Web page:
My biggest question -- one in which I was not entirely convinced there is a genuine answer -- is if a bipartisan commission can actually work. Others, including The Christian Science Monitor, are asking the same question. Specifically, what's to say that the Republicans will actually go along with this effort. A bipartisan group of even greater stature than the President's deficit commission came together to propose healthcare reform compromise that looked a whole lot like the eventual Senate legislation. Despite the fact that that group included four former Senate Majority Leaders, including one who ran on the GOP's national ticket on two occasions (Bob Dole) and another who later served as Chief of Staff to Ronald Reagan (Howard Baker), the Senate legislation that looked a great deal like this compromised garnered all of zero GOP votes in the chamber. It could be that the President's imprimatur on the panel will help, as would congressional Republicans' ability to appoint commissioners without whose support the body would be unable to report conclusions (though it is yet unclear if the GOP will go ahead and make appointments). That said, I'm still unconvinced that this commission will succeed where other efforts in other areas have not in the past. 

[UPDATE by Jonathan]: For those interested, here is a blog post on the commission from OMB Chair Peter Orszag.

Alan Simpson Revisited

According to The Wall Street Journal, President Obama will tap former Clinton Chief of Staff Erskine Bowles and former Republican Senator Alan Simpson "as co-chairmen of a bipartisan commission to tackle the mounting federal debt."

With Simpson's name in the in the mix, I thought it worth revisiting another interview I did about five years ago -- specifically the portion of my conversation with Simpson relating to his views on tackling long-term deficits:

Jonathan Singer: Looking at Social Security, the problem with Social Security, if you take the President's number the program's trust fund will be bankrupt in 2040 or so, at which point benefits will be cut by about a quarter. Medicare, on the other hand, the trust fund will run out within about the next decade. Is it time to focus on Medicare and Medicaid rather than Social Security?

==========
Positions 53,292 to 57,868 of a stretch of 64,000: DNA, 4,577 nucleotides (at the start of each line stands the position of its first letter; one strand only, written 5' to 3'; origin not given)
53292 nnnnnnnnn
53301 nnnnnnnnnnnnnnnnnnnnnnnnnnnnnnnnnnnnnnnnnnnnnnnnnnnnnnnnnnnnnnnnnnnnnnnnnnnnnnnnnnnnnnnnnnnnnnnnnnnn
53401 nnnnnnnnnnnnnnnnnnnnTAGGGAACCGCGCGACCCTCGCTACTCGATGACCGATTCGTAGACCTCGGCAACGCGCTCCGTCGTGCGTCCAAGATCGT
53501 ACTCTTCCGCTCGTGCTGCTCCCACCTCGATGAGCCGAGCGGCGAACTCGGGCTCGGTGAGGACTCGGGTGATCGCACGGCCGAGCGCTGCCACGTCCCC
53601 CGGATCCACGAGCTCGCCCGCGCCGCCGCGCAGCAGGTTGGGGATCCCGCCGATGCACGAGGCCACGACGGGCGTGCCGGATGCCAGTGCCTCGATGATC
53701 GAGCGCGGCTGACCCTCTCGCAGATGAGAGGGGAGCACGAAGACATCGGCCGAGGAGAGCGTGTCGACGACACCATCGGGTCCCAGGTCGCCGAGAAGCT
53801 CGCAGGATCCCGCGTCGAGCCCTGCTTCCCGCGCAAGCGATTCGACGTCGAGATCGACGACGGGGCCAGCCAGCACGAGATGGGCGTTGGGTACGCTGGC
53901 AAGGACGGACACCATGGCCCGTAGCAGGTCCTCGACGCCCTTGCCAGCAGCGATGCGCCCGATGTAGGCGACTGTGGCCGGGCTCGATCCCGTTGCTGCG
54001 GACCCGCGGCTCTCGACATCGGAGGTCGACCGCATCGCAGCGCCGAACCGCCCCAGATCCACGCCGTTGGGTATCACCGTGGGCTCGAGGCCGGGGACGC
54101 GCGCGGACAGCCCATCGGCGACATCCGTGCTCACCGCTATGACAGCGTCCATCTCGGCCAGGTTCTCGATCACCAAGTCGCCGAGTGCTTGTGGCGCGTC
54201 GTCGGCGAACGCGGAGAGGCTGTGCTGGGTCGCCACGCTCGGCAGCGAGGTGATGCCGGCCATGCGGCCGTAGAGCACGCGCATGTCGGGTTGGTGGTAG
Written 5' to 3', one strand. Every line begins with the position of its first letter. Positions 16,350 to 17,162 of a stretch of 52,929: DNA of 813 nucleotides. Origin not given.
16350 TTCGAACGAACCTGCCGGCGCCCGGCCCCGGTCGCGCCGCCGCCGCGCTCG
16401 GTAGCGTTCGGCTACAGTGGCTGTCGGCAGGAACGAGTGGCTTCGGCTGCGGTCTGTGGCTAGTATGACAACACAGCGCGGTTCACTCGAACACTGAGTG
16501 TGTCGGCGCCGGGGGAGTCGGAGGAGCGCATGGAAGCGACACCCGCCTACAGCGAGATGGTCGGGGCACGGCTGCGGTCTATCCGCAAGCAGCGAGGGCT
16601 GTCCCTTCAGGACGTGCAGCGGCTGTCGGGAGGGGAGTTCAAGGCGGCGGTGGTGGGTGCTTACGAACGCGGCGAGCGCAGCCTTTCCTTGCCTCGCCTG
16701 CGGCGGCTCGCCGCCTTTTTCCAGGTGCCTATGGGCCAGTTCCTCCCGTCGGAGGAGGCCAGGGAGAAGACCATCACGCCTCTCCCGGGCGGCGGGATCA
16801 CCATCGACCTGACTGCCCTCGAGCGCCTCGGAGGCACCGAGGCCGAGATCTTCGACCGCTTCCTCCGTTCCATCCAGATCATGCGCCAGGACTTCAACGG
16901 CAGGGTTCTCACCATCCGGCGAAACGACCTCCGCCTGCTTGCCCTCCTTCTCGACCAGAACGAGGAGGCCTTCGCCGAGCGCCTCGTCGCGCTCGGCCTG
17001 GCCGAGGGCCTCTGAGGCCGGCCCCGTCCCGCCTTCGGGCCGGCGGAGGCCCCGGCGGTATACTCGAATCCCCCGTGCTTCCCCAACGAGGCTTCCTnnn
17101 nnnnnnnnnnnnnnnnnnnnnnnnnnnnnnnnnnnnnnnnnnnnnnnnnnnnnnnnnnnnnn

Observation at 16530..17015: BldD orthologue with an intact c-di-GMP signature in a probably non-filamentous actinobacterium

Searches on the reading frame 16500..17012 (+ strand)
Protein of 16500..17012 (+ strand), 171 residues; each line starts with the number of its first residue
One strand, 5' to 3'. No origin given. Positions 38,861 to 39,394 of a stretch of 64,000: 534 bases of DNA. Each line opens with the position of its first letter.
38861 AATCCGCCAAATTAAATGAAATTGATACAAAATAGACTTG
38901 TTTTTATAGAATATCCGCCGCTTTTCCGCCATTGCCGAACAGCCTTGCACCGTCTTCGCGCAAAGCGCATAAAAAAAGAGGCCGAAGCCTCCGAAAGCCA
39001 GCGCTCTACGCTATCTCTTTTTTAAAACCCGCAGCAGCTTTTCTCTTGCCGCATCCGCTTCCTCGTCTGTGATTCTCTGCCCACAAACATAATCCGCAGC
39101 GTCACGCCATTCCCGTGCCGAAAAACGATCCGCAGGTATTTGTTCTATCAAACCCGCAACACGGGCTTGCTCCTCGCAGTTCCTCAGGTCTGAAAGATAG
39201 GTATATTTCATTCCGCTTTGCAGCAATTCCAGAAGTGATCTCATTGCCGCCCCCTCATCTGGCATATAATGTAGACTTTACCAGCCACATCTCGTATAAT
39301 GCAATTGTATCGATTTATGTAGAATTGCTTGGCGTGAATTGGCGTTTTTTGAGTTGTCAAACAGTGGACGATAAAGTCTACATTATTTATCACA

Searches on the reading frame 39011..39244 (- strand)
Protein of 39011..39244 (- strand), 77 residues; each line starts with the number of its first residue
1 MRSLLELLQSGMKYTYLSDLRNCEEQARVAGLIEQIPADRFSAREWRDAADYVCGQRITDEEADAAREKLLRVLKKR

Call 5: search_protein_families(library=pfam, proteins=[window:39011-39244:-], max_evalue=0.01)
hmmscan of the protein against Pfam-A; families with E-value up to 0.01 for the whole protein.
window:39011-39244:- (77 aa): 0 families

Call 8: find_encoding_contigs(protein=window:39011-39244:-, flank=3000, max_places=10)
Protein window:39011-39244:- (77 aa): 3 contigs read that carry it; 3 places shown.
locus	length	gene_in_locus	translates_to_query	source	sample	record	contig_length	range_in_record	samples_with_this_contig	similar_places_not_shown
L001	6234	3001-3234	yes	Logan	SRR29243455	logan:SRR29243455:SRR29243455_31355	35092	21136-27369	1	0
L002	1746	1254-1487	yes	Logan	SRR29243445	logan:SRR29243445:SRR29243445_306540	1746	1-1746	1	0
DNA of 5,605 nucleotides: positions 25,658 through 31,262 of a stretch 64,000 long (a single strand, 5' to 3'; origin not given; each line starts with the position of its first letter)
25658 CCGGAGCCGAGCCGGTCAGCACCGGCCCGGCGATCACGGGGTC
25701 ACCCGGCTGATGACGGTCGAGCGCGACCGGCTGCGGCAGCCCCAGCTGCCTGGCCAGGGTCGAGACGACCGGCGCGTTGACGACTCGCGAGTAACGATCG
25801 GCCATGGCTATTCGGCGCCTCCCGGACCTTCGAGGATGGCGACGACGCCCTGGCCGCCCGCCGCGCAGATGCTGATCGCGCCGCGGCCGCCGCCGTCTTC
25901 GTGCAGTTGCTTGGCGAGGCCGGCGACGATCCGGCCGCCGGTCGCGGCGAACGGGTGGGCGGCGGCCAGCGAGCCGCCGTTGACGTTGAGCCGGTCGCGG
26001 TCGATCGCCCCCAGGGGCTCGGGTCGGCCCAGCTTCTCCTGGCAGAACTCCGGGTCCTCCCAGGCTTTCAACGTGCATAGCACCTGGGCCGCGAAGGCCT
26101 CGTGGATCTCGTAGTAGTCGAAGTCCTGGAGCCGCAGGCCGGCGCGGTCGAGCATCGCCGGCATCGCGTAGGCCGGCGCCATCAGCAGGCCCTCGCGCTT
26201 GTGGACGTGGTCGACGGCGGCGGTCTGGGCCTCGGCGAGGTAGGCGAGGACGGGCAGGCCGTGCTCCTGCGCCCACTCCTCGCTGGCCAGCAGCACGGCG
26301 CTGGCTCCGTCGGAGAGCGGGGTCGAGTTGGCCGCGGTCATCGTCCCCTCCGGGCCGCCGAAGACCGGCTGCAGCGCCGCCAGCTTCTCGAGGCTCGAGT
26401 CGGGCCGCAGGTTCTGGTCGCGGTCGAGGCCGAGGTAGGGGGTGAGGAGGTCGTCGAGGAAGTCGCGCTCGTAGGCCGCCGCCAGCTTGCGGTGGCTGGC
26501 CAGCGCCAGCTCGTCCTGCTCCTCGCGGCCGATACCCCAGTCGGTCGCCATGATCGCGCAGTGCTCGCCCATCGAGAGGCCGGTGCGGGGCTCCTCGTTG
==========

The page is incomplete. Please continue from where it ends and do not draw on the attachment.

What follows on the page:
Alan Simpson: No. That would be a real grave mistake. You'd better cure the lesser one before you go for the cancer. Go for the one that is lesser, because the figures are huge. Guys your age will be eaten alive in regard to money. So if they can't resolve Social Security, then don't even try to help Medicare if you haven't done anything on Social Security.

It's not clear whether Simpson's views today are similar to what they were in 2005 when we spoke -- that is, whether he believes it makes more sense to tackle smaller bore problems before addressing the more difficult issues -- but it might be worth it for the White House press corps to ask the question. Presumably Simpson does still agree with with his earlier sentiments on appointing a Commission to take on challenges Congress has been unable to successfully tackle. Here's Simpson on a Social Security Commission:

Alan Simpson: I said [to the House Financial Services Committee], "gentlemen and ladies, you'll never get that done on this end. You'd better appoint a commission and take the heat off yourselves, because you're never going to make it yourselves."

Again, it's not clear that Simpson believes today exactly what he believed five years ago -- but it's nevertheless interesting to get a sense of the perspective with which he approaches his role as co-chairman of President Obama's deficit commission.

Alan Simpson Revisited

According to The Wall Street Journal, President Obama will tap former Clinton Chief of Staff Erskine Bowles and former Republican Senator Alan Simpson "as co-chairmen of a bipartisan commission to tackle the mounting federal debt."